Multi-faceted Approach for Initial Volume Determination for Smaller Lightweight 2
Generation Space Planes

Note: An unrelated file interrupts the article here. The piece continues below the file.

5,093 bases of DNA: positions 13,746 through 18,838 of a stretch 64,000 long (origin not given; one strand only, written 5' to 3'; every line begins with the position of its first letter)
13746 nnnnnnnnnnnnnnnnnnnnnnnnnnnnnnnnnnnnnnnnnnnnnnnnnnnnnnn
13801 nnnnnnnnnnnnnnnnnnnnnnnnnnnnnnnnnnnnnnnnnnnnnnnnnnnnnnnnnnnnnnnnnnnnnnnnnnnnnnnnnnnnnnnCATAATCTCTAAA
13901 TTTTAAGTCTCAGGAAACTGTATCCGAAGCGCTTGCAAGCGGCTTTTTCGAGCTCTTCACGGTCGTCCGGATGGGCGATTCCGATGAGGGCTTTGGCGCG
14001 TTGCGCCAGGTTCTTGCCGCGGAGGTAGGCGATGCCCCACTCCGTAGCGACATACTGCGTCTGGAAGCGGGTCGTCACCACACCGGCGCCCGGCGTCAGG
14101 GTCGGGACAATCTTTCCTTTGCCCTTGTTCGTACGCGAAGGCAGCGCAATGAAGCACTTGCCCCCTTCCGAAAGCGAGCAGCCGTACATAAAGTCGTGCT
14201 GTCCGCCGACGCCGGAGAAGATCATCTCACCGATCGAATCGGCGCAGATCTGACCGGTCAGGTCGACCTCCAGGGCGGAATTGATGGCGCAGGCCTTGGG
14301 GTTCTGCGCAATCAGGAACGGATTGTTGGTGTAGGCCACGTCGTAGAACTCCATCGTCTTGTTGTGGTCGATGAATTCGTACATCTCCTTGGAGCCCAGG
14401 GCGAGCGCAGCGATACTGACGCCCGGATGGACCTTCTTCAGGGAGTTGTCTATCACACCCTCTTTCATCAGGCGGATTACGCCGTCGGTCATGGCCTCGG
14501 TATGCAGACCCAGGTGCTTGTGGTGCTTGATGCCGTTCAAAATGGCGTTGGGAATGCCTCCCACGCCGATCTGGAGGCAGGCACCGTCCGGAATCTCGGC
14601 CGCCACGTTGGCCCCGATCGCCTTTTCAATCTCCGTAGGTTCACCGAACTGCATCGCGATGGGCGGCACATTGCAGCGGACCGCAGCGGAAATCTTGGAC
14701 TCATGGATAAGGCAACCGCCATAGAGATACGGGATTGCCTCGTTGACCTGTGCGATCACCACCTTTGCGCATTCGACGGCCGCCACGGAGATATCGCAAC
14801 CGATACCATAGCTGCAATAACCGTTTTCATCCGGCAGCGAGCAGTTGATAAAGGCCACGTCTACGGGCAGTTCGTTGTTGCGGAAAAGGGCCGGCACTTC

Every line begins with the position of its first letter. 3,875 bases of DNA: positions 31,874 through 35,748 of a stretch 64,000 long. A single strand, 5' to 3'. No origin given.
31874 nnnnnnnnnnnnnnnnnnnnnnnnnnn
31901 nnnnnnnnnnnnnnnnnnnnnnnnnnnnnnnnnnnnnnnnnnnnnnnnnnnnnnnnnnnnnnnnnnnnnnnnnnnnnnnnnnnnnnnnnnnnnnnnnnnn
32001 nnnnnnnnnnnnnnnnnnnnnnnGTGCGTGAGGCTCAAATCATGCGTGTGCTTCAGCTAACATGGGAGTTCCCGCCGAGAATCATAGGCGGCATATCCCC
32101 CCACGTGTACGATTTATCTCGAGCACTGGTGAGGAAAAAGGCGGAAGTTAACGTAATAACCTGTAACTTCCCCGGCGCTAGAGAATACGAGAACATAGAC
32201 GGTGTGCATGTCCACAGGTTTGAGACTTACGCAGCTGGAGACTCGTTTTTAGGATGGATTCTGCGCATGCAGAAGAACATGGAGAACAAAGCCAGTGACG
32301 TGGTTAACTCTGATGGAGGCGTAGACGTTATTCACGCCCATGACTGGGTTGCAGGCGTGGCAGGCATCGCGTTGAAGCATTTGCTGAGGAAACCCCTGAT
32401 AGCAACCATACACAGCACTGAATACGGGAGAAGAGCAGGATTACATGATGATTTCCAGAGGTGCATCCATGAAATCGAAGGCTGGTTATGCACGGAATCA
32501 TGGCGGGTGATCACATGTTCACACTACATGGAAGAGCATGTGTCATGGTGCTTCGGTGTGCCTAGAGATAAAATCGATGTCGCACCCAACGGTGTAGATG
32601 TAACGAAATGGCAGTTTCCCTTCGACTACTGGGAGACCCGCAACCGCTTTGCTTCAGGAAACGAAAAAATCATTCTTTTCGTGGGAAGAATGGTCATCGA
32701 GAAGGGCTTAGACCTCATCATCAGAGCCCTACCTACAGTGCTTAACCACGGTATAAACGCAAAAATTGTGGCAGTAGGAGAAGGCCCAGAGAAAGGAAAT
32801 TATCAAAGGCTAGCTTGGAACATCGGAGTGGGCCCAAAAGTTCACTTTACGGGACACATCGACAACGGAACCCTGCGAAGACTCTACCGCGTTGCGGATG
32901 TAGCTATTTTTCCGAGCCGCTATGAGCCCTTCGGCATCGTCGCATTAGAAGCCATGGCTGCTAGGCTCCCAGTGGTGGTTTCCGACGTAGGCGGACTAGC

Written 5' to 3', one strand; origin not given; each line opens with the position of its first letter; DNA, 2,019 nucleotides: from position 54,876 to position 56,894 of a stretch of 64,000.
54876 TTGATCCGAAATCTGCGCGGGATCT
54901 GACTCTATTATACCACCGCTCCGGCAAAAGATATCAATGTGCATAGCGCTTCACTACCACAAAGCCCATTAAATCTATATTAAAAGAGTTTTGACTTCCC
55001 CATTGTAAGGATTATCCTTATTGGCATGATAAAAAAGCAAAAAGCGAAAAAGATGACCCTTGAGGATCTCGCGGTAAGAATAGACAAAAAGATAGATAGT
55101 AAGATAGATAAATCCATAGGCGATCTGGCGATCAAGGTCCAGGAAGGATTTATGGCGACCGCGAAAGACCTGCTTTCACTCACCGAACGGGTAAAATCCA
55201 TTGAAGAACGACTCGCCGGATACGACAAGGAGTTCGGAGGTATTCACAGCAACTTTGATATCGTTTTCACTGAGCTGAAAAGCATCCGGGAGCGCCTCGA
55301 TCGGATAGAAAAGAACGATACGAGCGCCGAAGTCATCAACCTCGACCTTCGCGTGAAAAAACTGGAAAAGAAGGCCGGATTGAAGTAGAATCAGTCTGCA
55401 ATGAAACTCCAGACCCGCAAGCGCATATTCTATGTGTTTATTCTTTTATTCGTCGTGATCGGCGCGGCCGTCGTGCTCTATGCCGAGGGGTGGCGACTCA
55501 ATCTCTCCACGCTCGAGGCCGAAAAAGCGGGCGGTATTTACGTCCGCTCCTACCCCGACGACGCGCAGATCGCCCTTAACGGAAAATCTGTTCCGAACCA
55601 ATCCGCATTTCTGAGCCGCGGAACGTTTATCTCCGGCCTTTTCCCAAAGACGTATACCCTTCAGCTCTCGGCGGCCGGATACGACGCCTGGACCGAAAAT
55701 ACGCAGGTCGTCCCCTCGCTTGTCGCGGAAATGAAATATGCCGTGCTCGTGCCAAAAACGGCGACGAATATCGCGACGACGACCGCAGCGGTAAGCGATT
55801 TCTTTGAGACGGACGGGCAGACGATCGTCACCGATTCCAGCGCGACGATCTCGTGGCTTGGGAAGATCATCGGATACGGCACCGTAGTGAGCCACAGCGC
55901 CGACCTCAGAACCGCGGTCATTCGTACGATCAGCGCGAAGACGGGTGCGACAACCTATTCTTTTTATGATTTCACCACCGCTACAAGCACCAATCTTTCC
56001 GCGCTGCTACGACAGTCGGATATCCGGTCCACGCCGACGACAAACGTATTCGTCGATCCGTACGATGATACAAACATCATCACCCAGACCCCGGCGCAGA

The SLI proposed requirements for a Crew Transfer Vehicle, CTV, have evolved from a Shuttle-like multipurpose vehicle concept to a vehicle with a requirement to merely transport 3-5 crewmembers (a space taxi) to the International Space Station. In an effort to minimize the weight and cost of this Orbital Space Plane, OSP (previously known as CTV) and to optimize the total 2nd Generation Reusable Launch Vehicle approach, the requirements for OSP have dictated a much smaller crew cabin than the Shuttle astronauts have utilized. The challenge to the human factors engineers is to develop a set of derived requirements for the crew volume. Several analysis approaches have been used, compared, and evaluated against the key drivers. The drivers of these approaches are the physical and psychological limits of humans, operational requirements, time on orbit, task requirements, crew accommodations/technologies, packaging, volume layout and application of lessons learned. This paper both describes the approaches and rationales used to develop initial crew volume requirements for the various OSP design reference missions and summarizes the resulting requirements identified. While significantly smaller, the recommended volume requirements will aid vehicle designers during the concept development and insure enough volume is allocated for humans. An additional benefit is the pushing back on questionable/soft system requirements for trade decisions affected by vehicle size and weight.